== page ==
Sometimes a stray email is all it takes to send things into a spiral.
In the case of Karen D’Onofrio and her former employer, Vacations to Go, such a stray email led D’Onofrio to sue her employer for allegedly violating her rights under the Family Medical Leave Act (FMLA). The cruise company responded by countersuing her for allegedly violating the non-compete clause of her employment contract.
The issues involved in the case go back to 2011, when D’Onofrio’s husband, Michael, was injured in a car accident. Three years later, he bought a franchise from a company that sells travel-related products and services, including cruises. As part of his application to buy the franchise, Michael included a screenshot of his wife’s sales records, although the picture in question did not include any client names.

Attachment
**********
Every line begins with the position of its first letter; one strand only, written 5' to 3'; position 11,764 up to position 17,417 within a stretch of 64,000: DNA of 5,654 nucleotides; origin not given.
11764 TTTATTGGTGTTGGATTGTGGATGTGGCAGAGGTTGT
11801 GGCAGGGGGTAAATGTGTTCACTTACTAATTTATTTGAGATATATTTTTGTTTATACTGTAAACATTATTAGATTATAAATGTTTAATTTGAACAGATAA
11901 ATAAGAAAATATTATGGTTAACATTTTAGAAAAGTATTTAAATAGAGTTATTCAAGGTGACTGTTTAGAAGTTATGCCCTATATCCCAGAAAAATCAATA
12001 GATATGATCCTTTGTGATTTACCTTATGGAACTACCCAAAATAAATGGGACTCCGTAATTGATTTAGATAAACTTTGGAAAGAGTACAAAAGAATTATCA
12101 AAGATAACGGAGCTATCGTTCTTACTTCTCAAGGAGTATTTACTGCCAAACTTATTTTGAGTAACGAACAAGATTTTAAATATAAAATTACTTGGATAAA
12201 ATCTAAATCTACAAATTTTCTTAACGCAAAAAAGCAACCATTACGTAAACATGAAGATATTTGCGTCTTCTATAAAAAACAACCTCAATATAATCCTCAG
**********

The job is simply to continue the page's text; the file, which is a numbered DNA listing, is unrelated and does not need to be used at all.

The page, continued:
A few months after Michael bought the franchise, D’Onofrio asked for leave from work under the FMLA so she could take care of her husband. She was given the option of taking unpaid leaving or working from home a few days out of each week and she decided to go with the latter. Then she allegedly attended a training session for her husband’s franchise while she was on leave and did not respond to messages from clients of Vacations to Go. When a manager sent an email incorrectly stating that D’Onofrio no longer worked for the cruise company, D’Onofrio assumed she had been fired. She was wrong, but she still sued Vacations to Go for violating her rights under the FMLA. Continue reading ›